Updated kernel packages that fix a privilege escalation security issue in
the CentOS Linux 4 kernel are now available.
This security advisory has been rated as having important security impact
by the CentOS Security Response Team.
The Linux kernel handles the basic functions of the operating system.
During security research, CentOS discovered a behavioral flaw in core dump
handling. A local user could create a program that would cause a core file
to be dumped into a directory they would not normally have permissions to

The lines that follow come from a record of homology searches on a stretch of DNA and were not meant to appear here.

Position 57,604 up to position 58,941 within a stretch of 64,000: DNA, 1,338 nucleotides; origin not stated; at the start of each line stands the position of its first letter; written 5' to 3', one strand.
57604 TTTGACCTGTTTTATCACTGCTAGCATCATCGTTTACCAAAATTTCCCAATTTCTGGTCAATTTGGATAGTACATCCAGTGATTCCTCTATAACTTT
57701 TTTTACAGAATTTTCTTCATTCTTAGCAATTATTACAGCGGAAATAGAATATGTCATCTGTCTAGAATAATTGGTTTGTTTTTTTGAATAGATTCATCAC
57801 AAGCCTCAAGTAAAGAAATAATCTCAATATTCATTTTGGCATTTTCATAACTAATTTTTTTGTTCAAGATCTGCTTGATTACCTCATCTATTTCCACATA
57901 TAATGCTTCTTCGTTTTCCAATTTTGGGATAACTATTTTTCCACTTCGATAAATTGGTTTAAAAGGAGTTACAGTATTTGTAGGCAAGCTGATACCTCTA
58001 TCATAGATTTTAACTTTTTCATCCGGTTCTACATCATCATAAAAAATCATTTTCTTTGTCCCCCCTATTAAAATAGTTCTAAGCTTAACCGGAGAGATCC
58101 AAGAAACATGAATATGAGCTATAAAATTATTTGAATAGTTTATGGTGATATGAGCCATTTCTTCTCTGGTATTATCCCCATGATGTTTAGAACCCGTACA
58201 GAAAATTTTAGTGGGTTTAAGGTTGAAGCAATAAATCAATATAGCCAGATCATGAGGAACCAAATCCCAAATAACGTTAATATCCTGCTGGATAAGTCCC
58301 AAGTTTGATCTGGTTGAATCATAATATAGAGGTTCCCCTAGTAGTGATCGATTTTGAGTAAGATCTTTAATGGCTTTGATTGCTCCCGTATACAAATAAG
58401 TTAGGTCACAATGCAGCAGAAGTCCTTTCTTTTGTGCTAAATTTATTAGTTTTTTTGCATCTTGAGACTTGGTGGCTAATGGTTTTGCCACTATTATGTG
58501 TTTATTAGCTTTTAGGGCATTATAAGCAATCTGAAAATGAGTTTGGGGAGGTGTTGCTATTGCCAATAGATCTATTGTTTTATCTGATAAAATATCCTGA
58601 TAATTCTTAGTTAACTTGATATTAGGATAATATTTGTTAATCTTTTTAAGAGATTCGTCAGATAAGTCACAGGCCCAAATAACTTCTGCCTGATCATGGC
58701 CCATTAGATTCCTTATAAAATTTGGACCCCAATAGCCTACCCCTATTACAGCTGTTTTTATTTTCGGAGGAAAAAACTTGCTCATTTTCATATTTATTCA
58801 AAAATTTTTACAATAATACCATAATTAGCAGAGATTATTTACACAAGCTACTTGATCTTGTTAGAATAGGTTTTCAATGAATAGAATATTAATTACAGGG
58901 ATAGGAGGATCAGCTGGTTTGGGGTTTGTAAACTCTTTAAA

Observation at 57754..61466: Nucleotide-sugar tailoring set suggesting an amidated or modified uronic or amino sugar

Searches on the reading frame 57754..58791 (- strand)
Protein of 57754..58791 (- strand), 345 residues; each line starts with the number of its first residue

write to. This could lead to a denial of service (disk consumption), or
allow the local user to gain root privileges. (CVE-2006-2451)
Prior to applying this update, users can remove the ability to escalate
privileges using this flaw by configuring core files to dump to an absolute
location. By default, core files are created in the working directory of
the faulting application, but this can be overridden by specifying an
absolute location for core files in /proc/sys/kernel/core_pattern. To
avoid a potential denial of service, a separate partition for the core
files should be used.
All CentOS Linux 4 users are advised to upgrade their kernels
to the packages associated with their machine architectures and
configurations as listed in this erratum.